Partnerships to help control Ill. Medicaid costs
CHICAGO -- A for-profit nursing home company owned by a politically connected Chicago businessman is a partner in a project Illinois Gov. Pat Quinn announced Tuesday that aims to control health spending for high-cost Medicaid recipients.
The selection of MADO Management raised questions from one advocate for nursing home residents, who pointed to some MADO facilities' below-average staffing levels and violations found by regulators during inspections. But a state official said it's important for a nursing home operator to be involved as the state moves more mentally ill residents into group homes and independent living apartments, and MADO, owned by businessman Peter O'Brien, is the only one that applied.
O'Brien has been appointed to a state board and his late brother, Daniel O'Brien Jr., was a state senator and representative. But O'Brien's political connections didn't affect the selection, said Mark Mroz of MADO's health care unit. The 600-page proposal met every specification and came from "a large collaboration that stood the same chance as anyone else did in receiving this opportunity."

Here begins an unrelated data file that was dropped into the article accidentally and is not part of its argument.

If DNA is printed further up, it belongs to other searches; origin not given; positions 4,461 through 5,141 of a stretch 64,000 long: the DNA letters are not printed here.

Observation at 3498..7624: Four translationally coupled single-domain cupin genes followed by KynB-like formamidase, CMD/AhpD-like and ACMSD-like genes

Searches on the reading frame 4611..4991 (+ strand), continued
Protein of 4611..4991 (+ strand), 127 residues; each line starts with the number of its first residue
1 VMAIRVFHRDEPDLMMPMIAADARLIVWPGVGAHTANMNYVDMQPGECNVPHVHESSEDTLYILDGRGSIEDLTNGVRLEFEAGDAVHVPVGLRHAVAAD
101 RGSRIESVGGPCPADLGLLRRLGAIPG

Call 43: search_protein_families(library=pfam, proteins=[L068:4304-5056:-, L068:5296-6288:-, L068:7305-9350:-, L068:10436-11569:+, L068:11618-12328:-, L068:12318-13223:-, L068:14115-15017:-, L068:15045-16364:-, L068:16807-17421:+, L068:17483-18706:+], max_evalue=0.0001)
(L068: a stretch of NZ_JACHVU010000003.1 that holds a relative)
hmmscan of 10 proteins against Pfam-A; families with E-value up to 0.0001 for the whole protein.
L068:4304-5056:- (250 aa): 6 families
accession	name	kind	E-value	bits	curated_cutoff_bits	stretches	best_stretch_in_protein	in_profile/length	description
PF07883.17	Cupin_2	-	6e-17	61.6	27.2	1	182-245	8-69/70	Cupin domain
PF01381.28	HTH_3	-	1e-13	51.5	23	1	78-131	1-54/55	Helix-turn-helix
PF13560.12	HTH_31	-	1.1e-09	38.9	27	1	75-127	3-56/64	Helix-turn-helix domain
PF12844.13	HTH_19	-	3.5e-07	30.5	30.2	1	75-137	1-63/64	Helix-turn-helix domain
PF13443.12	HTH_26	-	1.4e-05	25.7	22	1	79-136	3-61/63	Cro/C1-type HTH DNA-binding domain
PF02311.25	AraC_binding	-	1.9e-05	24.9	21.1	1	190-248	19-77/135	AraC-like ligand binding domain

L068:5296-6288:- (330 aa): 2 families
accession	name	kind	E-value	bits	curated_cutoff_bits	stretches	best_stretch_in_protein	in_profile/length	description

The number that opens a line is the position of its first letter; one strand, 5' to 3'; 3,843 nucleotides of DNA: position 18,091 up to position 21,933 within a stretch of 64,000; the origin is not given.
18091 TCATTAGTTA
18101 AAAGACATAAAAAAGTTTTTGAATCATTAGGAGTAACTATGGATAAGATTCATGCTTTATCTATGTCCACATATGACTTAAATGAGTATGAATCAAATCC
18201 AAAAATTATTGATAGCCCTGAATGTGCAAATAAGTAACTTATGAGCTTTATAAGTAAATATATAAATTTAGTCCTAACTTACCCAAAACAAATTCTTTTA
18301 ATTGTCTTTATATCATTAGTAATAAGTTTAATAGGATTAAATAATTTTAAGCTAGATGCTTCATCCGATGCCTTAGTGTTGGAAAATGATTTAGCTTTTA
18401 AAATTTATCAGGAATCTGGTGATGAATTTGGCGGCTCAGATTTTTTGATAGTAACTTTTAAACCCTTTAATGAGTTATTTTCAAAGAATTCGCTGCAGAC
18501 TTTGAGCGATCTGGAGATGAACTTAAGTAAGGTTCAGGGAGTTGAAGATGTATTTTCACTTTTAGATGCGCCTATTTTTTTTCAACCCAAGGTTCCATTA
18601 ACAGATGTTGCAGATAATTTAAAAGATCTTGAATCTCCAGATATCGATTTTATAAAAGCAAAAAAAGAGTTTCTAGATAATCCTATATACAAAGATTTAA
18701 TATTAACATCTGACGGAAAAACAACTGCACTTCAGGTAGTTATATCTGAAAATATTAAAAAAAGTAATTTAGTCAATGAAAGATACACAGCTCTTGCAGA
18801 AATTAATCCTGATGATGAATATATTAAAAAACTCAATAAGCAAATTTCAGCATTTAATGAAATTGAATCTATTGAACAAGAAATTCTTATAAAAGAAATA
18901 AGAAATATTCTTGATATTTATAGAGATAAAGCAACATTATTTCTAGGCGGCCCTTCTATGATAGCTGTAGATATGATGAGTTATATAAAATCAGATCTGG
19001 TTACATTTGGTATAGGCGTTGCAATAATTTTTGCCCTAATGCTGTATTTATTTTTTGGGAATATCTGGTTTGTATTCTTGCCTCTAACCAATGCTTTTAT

On his political involvement, O'Brien said he's never shied away from taking an active stance "when I thought that I could make a difference where I live and work" and he said MADO Healthcare "consistently meets industry standards" caring for people with mental illness. O'Brien added that his late son, also named Peter, was diagnosed with a serious mental illness when he was a college freshman.
"It was his journey that brought me to the realization of the need for a system for coordinated care for persons with serious mental illness _ a person-centered program that follows those that suffer with this illness through their needs of hospitalization, rehabilitation and community care," O'Brien said.
In a news release, Quinn announced six "coordinated care" partnerships that will help Illinois comply with a state law requiring that at least half of Illinois Medicaid recipients be moved into managed care by 2015.